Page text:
View our suite of research reports and studies.

Fighting shadows 

Fighting Shadows

This study explored the issue of self-stigma (often called internalised stigma) from the perspective of people with experience of mental illness. It investigated the causes and effects of self-stigma and discussed means of combating it amongst people with experience of mental illness.

I haven't told them they haven't asked

I Haven't Told Them, They Haven't Asked

This report presents the findings of research undertaken with 22 people with experience of mental illness, who were asked about their employment experiences. The report has been supported by a review of literature published separately, focusing on the issues regarding employment, mental illness and stigma and discrimination.

Respect Costs nothing

Respect Costs Nothing

A survey of discrimination faced by people with experience of mental illness in Aotearoa New Zealand. 

A unique New Zealand sample of 785 people with experience of a mental illness, the survey asked people with experience of mental illness about the nature of any discrimination they may have experienced.

Stories of Success

Stories of Success

Mental health service users’ experiences of social inclusion in Aotearoa New Zealand.

Stories of Success focuses on the stories and experiences of services users who have experienced social inclusion, using them as a platform to further challenge stigma and discrimination. The people with lived experience who were participants in this project have described their starting place for social inclusion as a feeling or perception that it is a genuine possibility, and told of their increased sense of personal power and improved contribution to their relationships and communities.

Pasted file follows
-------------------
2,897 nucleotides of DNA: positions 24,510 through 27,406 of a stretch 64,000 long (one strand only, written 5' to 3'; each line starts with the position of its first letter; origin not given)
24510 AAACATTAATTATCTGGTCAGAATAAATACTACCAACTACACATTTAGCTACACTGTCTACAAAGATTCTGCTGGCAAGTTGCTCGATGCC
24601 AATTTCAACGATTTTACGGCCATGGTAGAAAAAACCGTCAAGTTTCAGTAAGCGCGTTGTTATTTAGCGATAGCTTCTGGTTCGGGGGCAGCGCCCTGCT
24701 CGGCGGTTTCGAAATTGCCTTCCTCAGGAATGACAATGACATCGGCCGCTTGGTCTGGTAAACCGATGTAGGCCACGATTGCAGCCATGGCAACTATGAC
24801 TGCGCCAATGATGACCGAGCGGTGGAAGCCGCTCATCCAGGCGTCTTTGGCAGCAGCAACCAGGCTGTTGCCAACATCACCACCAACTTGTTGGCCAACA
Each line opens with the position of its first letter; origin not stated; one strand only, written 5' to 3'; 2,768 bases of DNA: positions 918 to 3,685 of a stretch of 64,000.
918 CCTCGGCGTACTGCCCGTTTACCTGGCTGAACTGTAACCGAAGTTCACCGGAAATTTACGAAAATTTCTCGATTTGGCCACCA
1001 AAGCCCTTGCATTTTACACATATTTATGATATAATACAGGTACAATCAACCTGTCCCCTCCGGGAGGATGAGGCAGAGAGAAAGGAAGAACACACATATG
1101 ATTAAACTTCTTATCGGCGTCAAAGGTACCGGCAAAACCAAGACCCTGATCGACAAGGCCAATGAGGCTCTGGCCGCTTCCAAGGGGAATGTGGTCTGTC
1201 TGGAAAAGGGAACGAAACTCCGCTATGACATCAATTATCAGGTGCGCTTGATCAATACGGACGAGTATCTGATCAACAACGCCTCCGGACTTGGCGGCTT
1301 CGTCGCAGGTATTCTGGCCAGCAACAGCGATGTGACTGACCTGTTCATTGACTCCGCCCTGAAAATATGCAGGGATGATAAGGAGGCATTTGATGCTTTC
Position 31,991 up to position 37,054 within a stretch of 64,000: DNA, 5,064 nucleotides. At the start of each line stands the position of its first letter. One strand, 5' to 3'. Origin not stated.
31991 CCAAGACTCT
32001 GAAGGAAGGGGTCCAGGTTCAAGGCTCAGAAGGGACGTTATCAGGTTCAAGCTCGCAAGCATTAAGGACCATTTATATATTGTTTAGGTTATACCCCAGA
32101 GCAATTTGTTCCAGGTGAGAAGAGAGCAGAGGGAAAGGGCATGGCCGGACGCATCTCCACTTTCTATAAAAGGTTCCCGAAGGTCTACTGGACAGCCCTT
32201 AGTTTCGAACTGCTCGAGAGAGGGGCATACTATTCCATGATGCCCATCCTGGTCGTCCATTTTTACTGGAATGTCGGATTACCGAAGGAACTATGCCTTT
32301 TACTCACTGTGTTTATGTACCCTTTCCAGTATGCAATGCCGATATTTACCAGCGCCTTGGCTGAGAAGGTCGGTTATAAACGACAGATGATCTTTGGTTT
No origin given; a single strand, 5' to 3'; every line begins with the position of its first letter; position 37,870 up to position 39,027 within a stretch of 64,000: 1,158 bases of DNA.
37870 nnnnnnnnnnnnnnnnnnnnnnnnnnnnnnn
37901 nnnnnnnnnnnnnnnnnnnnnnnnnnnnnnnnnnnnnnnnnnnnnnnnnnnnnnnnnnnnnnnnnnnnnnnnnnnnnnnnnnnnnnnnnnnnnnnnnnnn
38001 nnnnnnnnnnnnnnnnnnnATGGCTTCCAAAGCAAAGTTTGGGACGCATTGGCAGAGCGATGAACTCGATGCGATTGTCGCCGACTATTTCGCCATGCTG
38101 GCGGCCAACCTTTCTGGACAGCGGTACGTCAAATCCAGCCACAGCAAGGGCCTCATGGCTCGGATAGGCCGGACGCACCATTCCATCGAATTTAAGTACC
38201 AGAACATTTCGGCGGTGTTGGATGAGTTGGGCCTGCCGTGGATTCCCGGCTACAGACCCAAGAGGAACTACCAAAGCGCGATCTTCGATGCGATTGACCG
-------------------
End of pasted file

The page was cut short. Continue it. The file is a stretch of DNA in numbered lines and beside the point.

Walk A Mile in Our Shoes

Walk A Mile In Our Shoes

Exploring Discrimination Within and Towards Families and  Whānau of People Diagnosed with "Mental Illness".

This research explores discrimination within and towards families and whānau of people diagnosed with mental illness. It also seeks to identify strategies to overcome these forms of discrimination.

What Works cover 

What works

Positive Experiences in Open Employment of Mental Health Service Users.

Workplaces that include and support people with experience of mental illness have multiple benefits for individuals, organisations and society in general. This report identifies critical factors that enable, and more particularly sustain, open employment of mental health service users, from both the employees’ and the employers’ perspectives.

- Mental Health Foundation Research Report 2015

Young People

Young People

Remove the barriers for our young people from yesterday, today and tomorrow.

The study sought to explore young people’s (aged 18 to 24 years) experiences of the nature and impacts of discrimination associated with mental health issues, and to identify strategies to reduce discrimination from a young person’s perspective.